Robert at Asha Yoga in Sacramento
I met Robert Hallworth in a Power Yoga class at the Capital Athletic Club in Sacramento about seven years ago. I was both impressed and intimidated by his level of practice. I was new to yoga and only took “gentle” yoga classes. After that initial exposure, I never attended that particular class again. Still, many of the students and teachers I practiced with spoke of Robert in a very respectful, almost reverent tone.
When COVID-19 hit, and my club, along with all the other gyms in Sacramento, closed, the yoga teachers who had day jobs–attorneys, teachers, and State of California employees (in Sacramento, we are legion!) may not have felt the financial hit. Still, people whose primary or sole means of income was teaching yoga, like Robert, had to become creative and turn to social media to keep the lights on. In Robert’s case: the online Yogi Bob persona was born.
When my club re-opened, the group exercise pickings were slim: the yoga classes were few, and I could only attend two that were led by Robert. While I was in the worst shape of my life, Robert was very accommodating. Mercifully, neither of his current classes are Power Vinyasa classes. However, when more people re-join the club, one of these classes could become a Power Vinyasa class. Hopefully, the club will have more classes to offer someone at my level.
In the meantime, I enjoy and learn from Robert’s practice and from his brief talks before we practice. And even if he leads the classes through many balance postures, I am doomed never to stick (thanks to being heavily medicated); I appreciate his practice. So here’s a short interview with the yogi.
BurgerScoot: I’ve always known you as Robert. How did you come up with Yogi Bob? Was it for social media?
Robert Hallworth: Yes for social media and easy to remember, but also as kind of a joke 10 years ago, of two diametrically opposite sort of personality types, one mindful, compassionate, content, low key, and the other ignorant, brash, in your face, reactionary, not cosmopolitan. In other words, a yogi redneck.
BS: When were you introduced to yoga?
RH: I was introduced to yoga at Sac City college around 1999 by Trinidad Stassi, who happens to teach Spin [cycling] at Capital Athletic Club, wonderful teacher and motivator.
BS: I know you teach some Vinyasa yoga, but do you practice any other kinds of yoga in and outside a Hatha?
RH: Well yes and as you know all physical Indian style yoga is Hatha (sun/moon) yoga, but it includes breathwork, concentration, meditation, sense withdrawal, personal and external ethics, that culminates in samadhi/ self realization. I bring all of these aspects into my classes subtly or not so subtly; but I also practice Tibetan tantric yogas and meditations, and kriyas.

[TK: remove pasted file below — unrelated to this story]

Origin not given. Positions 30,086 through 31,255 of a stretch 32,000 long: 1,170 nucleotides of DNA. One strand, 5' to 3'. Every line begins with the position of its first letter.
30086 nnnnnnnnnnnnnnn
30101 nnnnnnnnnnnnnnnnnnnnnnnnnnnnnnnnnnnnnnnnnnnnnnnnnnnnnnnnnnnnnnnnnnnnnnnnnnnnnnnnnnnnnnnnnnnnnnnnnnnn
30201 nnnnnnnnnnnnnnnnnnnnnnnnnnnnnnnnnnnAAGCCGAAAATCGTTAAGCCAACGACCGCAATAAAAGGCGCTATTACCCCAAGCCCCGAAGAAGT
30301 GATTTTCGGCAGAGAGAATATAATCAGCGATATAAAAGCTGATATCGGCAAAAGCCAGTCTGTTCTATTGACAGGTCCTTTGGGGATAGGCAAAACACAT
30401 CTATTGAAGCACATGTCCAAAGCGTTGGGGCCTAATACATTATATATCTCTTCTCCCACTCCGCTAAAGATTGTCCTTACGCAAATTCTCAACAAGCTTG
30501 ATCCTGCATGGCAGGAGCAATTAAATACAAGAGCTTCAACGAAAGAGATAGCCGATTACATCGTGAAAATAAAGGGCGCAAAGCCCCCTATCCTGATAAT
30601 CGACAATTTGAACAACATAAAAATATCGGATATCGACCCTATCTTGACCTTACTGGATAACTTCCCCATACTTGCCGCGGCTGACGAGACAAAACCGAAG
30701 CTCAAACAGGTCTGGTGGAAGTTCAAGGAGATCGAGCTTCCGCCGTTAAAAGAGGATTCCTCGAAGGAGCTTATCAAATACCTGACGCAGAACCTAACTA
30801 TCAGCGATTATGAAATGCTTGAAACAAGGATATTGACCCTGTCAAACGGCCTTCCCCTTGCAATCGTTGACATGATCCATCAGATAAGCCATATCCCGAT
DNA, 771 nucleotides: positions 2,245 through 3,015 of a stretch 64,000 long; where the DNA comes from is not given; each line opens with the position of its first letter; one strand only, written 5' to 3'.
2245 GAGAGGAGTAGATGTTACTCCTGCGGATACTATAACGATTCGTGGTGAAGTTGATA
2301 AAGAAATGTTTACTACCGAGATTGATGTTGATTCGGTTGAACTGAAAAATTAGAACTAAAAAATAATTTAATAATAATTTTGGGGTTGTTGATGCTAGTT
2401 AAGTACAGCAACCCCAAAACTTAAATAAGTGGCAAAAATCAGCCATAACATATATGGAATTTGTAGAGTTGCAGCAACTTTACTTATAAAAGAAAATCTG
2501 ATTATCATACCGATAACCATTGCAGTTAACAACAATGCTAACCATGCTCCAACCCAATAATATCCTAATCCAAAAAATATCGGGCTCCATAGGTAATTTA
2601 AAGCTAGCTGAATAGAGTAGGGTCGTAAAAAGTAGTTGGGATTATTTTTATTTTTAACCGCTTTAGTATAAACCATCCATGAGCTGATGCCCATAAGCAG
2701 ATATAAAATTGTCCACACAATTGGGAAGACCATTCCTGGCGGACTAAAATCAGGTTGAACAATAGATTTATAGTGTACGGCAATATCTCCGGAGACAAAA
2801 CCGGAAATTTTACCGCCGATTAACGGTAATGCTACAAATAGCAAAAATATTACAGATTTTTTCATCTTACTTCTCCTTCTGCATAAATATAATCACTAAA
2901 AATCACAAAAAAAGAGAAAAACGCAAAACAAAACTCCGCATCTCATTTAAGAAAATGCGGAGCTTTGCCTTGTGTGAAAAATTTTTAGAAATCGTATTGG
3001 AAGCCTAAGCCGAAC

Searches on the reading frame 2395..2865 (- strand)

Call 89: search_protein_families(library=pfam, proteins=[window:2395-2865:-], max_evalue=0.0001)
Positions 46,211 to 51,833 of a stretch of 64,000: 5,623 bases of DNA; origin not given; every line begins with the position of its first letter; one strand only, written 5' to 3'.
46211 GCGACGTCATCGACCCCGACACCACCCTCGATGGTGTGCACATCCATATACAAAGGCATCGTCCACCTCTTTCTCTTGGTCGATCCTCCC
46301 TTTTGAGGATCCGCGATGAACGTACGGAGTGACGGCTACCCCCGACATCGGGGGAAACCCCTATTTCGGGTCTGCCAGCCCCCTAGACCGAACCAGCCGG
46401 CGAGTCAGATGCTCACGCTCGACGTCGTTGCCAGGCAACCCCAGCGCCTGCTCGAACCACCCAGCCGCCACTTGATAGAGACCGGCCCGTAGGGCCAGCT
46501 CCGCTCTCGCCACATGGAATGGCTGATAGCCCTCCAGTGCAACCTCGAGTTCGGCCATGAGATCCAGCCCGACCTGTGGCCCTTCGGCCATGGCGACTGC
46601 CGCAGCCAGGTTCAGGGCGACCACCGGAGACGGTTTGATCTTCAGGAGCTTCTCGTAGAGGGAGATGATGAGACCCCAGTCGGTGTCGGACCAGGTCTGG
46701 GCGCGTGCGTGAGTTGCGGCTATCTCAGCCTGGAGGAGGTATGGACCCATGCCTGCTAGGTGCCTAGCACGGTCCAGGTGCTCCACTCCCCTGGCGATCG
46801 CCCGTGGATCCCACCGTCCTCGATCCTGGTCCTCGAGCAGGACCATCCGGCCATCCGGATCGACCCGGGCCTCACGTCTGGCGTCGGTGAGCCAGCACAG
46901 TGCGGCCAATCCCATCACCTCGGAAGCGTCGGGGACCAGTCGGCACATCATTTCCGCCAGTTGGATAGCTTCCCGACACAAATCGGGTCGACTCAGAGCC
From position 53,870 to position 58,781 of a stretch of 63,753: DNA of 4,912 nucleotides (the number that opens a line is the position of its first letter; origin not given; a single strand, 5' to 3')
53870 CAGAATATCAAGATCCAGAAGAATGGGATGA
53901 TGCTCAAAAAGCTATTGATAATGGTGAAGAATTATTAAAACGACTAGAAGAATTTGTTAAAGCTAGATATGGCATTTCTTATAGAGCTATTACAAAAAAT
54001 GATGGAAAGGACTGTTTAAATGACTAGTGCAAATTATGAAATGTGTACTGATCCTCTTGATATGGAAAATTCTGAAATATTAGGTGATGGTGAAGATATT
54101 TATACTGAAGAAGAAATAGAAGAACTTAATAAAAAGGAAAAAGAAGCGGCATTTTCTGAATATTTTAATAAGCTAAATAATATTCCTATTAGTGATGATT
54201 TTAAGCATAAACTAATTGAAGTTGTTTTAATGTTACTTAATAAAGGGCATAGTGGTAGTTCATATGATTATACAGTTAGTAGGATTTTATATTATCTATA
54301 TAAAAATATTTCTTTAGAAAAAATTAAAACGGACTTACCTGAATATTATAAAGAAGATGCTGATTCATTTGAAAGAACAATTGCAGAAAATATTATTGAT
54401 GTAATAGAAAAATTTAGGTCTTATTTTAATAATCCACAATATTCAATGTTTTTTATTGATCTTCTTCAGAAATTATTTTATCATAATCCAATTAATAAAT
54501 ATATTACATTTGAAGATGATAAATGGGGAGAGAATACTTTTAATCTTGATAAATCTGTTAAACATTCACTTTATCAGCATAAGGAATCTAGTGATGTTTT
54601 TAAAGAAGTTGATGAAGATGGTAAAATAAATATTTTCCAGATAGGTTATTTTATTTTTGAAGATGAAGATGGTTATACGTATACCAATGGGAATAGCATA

BS: Do you meditate regularly? If yes, do you practice mindfulness meditation or something else like Transcendental Meditation?
RH: Yes, I meditate very regularly Shamata (tranquil abiding), mindfulness, tonglen (giving love and taking negativity), and Tibetan tantra.
BS: You teach chi Kung or Qigong and Tai chi, isn’t that correct? What are those arts? I have seen people practice Tai chi, but have never looked into it. Qigong is new to me.
RH: Yes I teach primarily Qigong which is a Chinese cultural flow modality of slow mindful/meditative movements for restoring vitality/subtle stretching. It is a very easy set of 21 movements that address all the major muscle, joint, ligament areas, as well as refining breathing and meditative awareness. On my own I’ve been practicing qigong & Tai Chi for about nine or ten years under Stan Yen, a very great practitioner-teacher here in Sacramento, who authorized me to teach his style.
BS: Do you have a guru?
RH: Well I have more than one guru (remover of ignorance) but my main or root Guru is Garchen Rinpoche and also Barbara Du Bois, both teach from the drikung kagyu Tibetan Buddhist tradition, and both live in Arizona. They both teach Mahamudra and Vajrayana which are meditative practice traditions over 1000 years old.
Robert rock climbing at Putah Creek, California.
BS: One thing you like to mention in our yoga classes is your love for rock climbing or bouldering. How did you get into that?
RH: I came to rock climbing at the same time as yoga bout 1999, as a departure from some older habits to definitely healthier and smarter habits primarily and they have helped guide me along with Buddhism since then.
BS: Do you use the same mental disciplines you have developed from yoga and meditation when climbing a rock?
RH: Yes there is such a crossover in all three disciplines as they all require mindfulness focus, strength, flexibility, and the ability to relax under duress.
BS: You combine yoga, meditation, and rock climbing on special retreats. Is this done independently or through a company?
RH: I do these retreats independently through my creation of Sadhanadventures as a way to combine these disciplines I love to share and teach on weekend camping trip excursions to special places.
BS: Thanks for doing this interview, Robert.